In a study done by sports blogger Steve Sailer, he plotted offensive and defensive positions in football by average IQ based on the Wonderlic Test. The Wonderlic Test is a general test of problem solving that has been used by the NFL for nearly 30 years to assess NFL draft prospects (Wonderlic Sample Test ,2010). After converting the Wonderlic Test results to an IQ score, Sailer found that those positions that play closest to the ball have the highest IQ. With an exception to defensive lineman, 79% of which are African American, those positions that play closest to the ball are primarily played by Caucasians (Spicer, 2008).
Interestingly enough, those positions that play furthest away from the ball are dominated by African American players. For example, 96% of defensive backs, 92% of wide receivers, and 100% running backs who were starters during the 2008-2009 season are African American (Spicer, 2008). Besides intelligence, there are additional stereotypes that help explain why racial stacking occurs in these positions. All of the previous mentioned positions dominated by African Americans have similar requirements to be successful. They all call for speed, athleticism, and aggression, all of which are stereotypes of African American athletes.
Not only do racial stereotypes affect the athletes on the field, they have a prominent impact on the league office, owners, and coaching staff. Since 2004, the NFL has been receiving a letter grade for their hiring practices of women and people of color. The Racial Report Card considers the racial and gender make up of players, coaches, and the front office of professional sports organizations. Essentially, it asks, “Are we playing fair when it comes to sports? Does everyone, regardless of race or gender, have a chance to score a touchdown and operate the business of professional football? ” (Lapchick, 2009, p. 2).
As of the 1989 season, there had been no African American head coaches or general managers in the history of the NFL (Lapchick, 2006b). Over the past decade the National Football League has been making a concientious effort to address the lack of colored individuals in the organziation. During the past season, the NFL had received its highest grade ever of A- for racial hiring with six out of thirty-two coaches being African American (Lapchick, 2009). Although the NFL has seen an increase in the number of African American coaches and in league offices, there has still yet to be one African American CEO/President.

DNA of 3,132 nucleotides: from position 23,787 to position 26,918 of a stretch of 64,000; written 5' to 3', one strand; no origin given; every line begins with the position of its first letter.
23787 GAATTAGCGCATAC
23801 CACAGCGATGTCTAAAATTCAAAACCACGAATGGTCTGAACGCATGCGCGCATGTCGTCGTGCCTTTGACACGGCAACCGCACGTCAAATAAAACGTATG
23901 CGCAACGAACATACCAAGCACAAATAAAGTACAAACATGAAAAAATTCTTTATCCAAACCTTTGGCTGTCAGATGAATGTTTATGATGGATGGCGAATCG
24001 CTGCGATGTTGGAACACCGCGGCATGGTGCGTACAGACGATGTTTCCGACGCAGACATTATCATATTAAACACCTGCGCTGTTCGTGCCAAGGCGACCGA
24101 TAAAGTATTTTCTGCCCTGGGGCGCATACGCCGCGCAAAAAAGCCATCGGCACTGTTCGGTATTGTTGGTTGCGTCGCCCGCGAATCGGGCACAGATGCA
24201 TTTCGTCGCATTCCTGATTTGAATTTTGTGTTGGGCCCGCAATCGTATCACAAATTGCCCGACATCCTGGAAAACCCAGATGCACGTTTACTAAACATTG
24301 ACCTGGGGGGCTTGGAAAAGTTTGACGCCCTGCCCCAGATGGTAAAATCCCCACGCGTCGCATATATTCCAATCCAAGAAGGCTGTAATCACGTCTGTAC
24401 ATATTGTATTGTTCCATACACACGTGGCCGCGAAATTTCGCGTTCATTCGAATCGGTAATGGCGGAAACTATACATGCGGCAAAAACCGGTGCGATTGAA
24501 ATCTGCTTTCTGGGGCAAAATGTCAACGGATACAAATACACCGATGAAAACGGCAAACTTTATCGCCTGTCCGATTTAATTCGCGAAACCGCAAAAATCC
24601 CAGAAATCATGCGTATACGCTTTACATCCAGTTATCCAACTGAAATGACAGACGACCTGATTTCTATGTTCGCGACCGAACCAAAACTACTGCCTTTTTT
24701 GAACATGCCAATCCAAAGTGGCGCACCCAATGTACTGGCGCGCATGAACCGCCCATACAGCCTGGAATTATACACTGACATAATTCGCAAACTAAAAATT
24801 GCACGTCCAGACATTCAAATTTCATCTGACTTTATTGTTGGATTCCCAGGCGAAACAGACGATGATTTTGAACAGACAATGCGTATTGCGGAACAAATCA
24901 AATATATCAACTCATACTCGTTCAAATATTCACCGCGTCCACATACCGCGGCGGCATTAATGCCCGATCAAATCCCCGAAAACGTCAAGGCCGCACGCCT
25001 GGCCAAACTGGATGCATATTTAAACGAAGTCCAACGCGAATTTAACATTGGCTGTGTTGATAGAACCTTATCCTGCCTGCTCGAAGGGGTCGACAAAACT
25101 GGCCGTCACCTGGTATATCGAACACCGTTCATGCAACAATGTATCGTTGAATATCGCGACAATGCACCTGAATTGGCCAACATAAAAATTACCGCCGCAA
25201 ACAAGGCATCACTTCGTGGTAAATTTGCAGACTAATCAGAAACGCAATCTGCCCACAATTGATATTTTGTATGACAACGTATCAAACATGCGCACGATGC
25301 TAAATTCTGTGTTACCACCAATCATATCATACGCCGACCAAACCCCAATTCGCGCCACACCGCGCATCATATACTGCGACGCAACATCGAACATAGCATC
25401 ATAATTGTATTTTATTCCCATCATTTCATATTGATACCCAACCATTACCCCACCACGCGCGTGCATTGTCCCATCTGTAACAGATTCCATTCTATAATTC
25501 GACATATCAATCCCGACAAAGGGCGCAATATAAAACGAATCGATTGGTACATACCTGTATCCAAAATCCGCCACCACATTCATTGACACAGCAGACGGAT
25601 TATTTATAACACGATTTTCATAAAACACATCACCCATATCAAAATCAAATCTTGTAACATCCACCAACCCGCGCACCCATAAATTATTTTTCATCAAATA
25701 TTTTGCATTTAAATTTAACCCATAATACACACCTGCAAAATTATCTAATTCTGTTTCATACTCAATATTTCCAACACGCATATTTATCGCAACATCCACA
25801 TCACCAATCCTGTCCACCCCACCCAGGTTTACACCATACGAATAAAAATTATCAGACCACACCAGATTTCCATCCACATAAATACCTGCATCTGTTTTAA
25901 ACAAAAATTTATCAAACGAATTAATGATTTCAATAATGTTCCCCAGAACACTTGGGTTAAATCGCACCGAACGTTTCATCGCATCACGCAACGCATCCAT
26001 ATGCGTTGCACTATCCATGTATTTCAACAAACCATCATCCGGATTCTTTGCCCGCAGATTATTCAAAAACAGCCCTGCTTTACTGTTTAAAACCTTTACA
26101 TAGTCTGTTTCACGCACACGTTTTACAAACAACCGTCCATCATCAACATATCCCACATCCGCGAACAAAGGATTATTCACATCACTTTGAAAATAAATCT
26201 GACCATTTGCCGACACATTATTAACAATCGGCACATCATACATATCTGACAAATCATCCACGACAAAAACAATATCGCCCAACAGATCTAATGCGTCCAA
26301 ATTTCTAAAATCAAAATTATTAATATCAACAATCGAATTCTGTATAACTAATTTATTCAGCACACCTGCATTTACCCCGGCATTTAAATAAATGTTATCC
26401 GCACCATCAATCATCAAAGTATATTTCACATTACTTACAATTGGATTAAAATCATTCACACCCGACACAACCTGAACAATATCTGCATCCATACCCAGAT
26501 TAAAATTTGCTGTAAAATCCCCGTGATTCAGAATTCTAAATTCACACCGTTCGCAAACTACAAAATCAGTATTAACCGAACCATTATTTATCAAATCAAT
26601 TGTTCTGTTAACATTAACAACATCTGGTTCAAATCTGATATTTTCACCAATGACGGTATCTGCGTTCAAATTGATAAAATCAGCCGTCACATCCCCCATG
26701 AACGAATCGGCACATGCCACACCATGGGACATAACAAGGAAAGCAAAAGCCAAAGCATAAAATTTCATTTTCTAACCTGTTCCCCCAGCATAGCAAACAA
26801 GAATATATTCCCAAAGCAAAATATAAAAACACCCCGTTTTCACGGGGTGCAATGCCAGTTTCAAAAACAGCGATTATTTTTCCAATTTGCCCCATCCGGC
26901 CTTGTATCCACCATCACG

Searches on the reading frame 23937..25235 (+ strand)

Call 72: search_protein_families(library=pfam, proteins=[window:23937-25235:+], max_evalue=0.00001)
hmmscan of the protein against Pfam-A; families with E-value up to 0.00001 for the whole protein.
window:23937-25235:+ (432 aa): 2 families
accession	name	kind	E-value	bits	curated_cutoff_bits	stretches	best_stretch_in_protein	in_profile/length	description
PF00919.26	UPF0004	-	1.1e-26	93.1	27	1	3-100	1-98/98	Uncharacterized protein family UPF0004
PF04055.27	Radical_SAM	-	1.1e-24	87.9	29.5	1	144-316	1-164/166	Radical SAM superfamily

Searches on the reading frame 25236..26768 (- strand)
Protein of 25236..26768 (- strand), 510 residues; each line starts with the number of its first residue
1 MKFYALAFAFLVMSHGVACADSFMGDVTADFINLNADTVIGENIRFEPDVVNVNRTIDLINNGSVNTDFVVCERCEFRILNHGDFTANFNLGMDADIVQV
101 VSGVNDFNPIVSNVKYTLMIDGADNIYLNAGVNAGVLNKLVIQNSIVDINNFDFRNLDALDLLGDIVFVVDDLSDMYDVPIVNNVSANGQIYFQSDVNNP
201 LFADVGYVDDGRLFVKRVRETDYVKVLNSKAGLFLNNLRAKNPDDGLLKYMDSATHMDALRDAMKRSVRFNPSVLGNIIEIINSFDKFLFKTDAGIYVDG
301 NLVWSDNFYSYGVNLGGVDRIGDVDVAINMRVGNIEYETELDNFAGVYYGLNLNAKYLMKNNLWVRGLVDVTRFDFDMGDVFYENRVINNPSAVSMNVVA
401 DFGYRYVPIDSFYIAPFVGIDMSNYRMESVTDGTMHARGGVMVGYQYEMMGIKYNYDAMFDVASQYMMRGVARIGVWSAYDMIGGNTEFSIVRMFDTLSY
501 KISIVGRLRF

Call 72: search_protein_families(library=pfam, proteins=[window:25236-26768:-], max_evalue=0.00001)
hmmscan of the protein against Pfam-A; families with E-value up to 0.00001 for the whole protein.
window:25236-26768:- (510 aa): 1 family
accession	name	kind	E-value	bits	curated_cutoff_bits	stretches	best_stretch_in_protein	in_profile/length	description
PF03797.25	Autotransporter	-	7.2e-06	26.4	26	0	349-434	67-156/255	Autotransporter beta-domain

In addition, Amy Trask, of the Oakland Raiders, is the only woman CEO/President in the NFL (Lapchick, 2009). Despite stereotypes such as lack of intelligence that once restricted the opportunities for minorities to interview for head coaching positions, those who have been able to land such positions have shown that skin color is no determinant in success. In the past four seasons there have been four African American head coaches who have led their team to the Super Bowl (Lapchick, 2009).
Over the next few decades we can expect the number of African American coaches to increase exponentially due to the “Rooney Rule”. This NFL policy (Named after Steelers owner Dan Rooney) mandates that at least one person of color must be interviewed for all new head coaching positions. Since being implemented in 2001, this policy has tripled the number of African American head coaches (Lapchick, 2009). To conclude, despite the lingering stereotypes of African Americans, the NFL has seen a steady increase in the number of minorities in both coaching positions and league offices.
All in all, the social phenomenon of racial stacking and stereotyping within the institution of sport has profoundly hindered the development and participation of particular races in the sport of football. Although stereotypes such as African Americans being unintelligent or Caucasians being slow have affected the advancement of these races in certain aspects of the game, they are deeply based on false perception. Most races have to face stereotypes throughout their lifetime. Whether positive or negative, these stereotypes have a prominent affect on how one goes about pursuing their goals, particularly in sports.
Although stereotypes have hindered the participation of certain races in football, the culture and society in which an individual has grown up in often plays a larger role in determining success. For African Americans raised in poor families, the perspective of making millions of dollars playing in the NFL may be seen as their one opportunity for upward social mobility, while Caucasians and Asians are typically brought up in wealthier families that stress the importance of education as a way of becoming successful.
In conclusion, society must realize that whether one is white or black, male or female, poor or rich, they should have an equal opportunity to participate in sports. Due to the nature of the institutions reluctance to change, it is going to take great mental strength, dedication and perseverance in order for society to break down the barriers in sports for good.